While the game doesn't feature many characters, there are expansive dialogue trees and long enough conversations that I really felt like I got to know a number of them. This identification led to some genuinely compelling and dramatic moments, such as the tragic fate of a man whose only crime was being able to read lips. The voiceover is largely competent, although the translation has enough quirks here and there that the original French syntax is visible through the translation. The only real problem with the voice acting is the fact that all of the main character's lines have a strangely resonant quality, as if they were recorded in a large, empty room. Unfortunately, this is the universal voice-over code for "internal thoughts," which gave a continuing subliminal sense that Peter was always talking to himself.

It's a good thing that the story is as compelling as it is, because for far too much of the game it seemed like the game itself was actively trying to keep me from getting any farther. This isn't just the fault of obscure puzzles (although there were a few of those), but situations where I knew where I had to go next, but had no idea what to do within the logic of the game world to make that happen. In these situations, I had no choice but to wander around the game world, looking for a new character to talk to. Fortunately (or is that unfortunately?) the hub section of the game, New York City, has an extremely small number of possible locations, and each one of these confusing trips where I tried to figure out what to do next would last half an hour, tops. To the game's credit, once the problem was solved, I would generally feel like an idiot; all of the puzzles and solutions make sense in retrospect, which is by no means a given in the genre.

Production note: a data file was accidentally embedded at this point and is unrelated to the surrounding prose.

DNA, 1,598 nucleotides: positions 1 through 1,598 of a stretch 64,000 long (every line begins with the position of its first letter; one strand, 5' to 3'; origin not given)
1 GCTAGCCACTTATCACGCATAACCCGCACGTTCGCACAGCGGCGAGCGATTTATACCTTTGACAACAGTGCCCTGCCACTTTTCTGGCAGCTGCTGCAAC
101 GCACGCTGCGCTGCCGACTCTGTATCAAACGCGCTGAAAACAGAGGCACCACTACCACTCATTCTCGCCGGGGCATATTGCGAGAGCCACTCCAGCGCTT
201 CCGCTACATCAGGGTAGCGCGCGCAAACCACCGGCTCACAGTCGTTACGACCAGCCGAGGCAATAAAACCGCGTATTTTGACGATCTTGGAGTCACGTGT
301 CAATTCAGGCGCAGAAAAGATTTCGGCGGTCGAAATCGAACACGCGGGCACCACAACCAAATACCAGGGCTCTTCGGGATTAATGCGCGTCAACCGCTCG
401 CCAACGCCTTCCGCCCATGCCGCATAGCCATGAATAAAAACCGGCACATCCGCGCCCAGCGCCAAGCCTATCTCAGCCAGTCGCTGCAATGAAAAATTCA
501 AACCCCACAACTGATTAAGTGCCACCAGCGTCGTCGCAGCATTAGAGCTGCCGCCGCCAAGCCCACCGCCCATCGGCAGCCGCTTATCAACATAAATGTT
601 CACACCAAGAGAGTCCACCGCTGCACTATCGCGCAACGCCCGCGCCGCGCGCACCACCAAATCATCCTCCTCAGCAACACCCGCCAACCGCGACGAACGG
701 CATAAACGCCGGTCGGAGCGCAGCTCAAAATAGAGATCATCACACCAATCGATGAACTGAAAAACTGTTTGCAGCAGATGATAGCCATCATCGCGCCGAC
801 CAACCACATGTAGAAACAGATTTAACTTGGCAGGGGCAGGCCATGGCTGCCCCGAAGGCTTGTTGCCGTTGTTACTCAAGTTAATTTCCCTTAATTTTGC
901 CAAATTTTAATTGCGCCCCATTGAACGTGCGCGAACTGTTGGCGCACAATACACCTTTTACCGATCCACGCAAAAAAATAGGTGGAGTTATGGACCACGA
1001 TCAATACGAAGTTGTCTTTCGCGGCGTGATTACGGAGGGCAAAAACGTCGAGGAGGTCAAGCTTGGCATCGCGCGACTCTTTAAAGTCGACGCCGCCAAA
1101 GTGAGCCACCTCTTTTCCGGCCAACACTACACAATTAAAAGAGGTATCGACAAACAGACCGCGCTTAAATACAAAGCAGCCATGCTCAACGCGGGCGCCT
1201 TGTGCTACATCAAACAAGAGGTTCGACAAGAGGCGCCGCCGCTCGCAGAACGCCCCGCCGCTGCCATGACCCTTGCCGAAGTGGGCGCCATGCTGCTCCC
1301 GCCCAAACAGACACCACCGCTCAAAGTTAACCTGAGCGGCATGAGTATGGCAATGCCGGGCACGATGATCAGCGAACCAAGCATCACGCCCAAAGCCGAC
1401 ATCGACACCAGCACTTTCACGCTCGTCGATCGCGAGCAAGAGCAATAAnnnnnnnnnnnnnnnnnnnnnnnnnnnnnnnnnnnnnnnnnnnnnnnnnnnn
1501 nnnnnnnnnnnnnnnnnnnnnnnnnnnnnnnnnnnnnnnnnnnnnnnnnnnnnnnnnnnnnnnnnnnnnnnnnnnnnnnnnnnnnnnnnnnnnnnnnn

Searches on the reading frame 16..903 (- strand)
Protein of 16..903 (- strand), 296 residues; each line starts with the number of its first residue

The game's bigger problem, though, is its camera setups and player movement. All of the locations are created with pre-rendered, partially animated backdrops that the characters walk around in. This is a standard for the genre, but what's less standard is the arbitrary way that the camera will change angles within a location. Sometimes these camera changes are effectively used to give players a closer look at a certain part of an area. All too often, though, it's not clear where Peter can walk, or when a camera change will occur. This caused some severe headaches in a number of areas, where I would have to walk right to the edge of the screen, but could only accomplish this by clicking on the exact pixel at the bottom of the screen. This wouldn't have been such a chore if the inventory didn't pop up when the mouse moved too low on the screen, giving me a one or two pixel margin of error. And all I was trying to do was walk down a hallway.